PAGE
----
KBB Editors' Overview
By KBB.com Editors - Updated Date: 3/8/2013
When Jeep created the Patriot in 2007, the idea seemed spot on. After all, the compact SUV segment was booming and Jeep had nothing to offer for less than $20K that got much better than 20 mpg. Despite its humble Dodge Caliber roots, the Patriot does possess a modicum of off-road ability, especially with the Trail Rated Freedom Drive II package. And while its overall build quality has improved, the Patriot still lags far behind industry leaders like the Honda CR-V and Kia Sportage. However, if your budget is limited and you're not all about engine refinement and performance, the Patriot will hold a spot on your dance card. It's also one of the few remaining SUVs still offering a manual transmission.
You'll Like This Car If...
If you live in an area where snow and inclement weather are regular occurrences, the 2014 Jeep Patriot's low cost 4-wheel drive model should look quite appealing. When equipped with Freedom Drive II, this little compact can go where many of its rivals dare not.
You May Not Like This Car If...
If you're looking for a refined ride with the latest technologies both under the hood and inside the cabin, you probably won't connect with the 2014 Jeep Patriot. Real off-road enthusiasts will prefer the Wrangler, while those looking for maximum fuel economy might prefer a Mazda CX-5 or Subaru Forester.
What's New for 2014
A new 6-speed automatic transmission is now available on most models, although the dreaded continuously variable automatic transmission (CVT) is still roaming freely among models equipped with the Freedom Drive II option. Front-seat side-impact airbags are now standard on all trims.
You can't deny your roots, and neither can the Jeep Patriot. The Dodge Caliber econocar platform probably made sense for a low-priced, light-duty Jeep in 2007, but the small-SUV class is too competitive for that formula to still work. The Patriot can hold its own in modest off-roading when equipped with the Freedom Drive II package, but almost all drivers spend the vast majority of their time on public pavement, and there the Patriot is simply outclassed. Neither of the 4-cylinder engines feels very strong, and the CVT transmission does more for fuel economy than it does for performance, although the new 6-speed automatic goes a long way to improving the latter. Highway ride and handling are okay, as long as you don't compare the Patriot to a more refined small SUV – of which there are plenty. The all-new (probably Fiat-based) Jeep Patriot can't come too soon.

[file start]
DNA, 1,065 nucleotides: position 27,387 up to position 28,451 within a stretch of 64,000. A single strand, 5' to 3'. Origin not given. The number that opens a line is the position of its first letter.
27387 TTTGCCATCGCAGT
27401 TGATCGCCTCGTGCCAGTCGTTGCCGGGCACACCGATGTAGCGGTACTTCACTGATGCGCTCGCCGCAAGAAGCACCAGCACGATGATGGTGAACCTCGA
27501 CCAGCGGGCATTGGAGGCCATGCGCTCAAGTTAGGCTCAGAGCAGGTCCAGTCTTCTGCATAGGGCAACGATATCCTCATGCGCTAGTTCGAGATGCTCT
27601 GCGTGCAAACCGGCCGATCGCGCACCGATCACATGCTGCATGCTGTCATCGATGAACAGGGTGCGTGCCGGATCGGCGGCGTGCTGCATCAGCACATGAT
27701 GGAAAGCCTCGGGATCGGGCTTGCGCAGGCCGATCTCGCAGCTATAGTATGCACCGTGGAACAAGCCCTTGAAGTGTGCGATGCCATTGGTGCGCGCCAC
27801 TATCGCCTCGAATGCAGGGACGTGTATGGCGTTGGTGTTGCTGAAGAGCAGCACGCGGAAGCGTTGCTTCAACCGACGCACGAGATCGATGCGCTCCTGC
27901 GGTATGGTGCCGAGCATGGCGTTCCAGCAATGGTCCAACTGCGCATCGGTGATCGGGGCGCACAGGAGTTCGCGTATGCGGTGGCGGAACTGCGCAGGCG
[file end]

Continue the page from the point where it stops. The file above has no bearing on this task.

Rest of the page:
FREEDOM DRIVE I (ON-ROAD PACKAGE)
For those facing seasonal road conditions, Freedom Drive I provides a full-time 4WD system designed to give year-round peace-of-mind. You won't be tackling the Rubicon Trail with Freedom Drive I, but you could tow your ATV to where the trail starts.
FREEDOM DRIVE II OFF-ROAD PACKAGE
For those preferring the road less traveled – or no road at all – Jeep offers the optional Freedom Drive II Off-Road Package. It includes a 2nd-generation CVT transaxle with low range, 17-inch all-terrain tires and an abundance of skid plates, tow hooks and fog lights.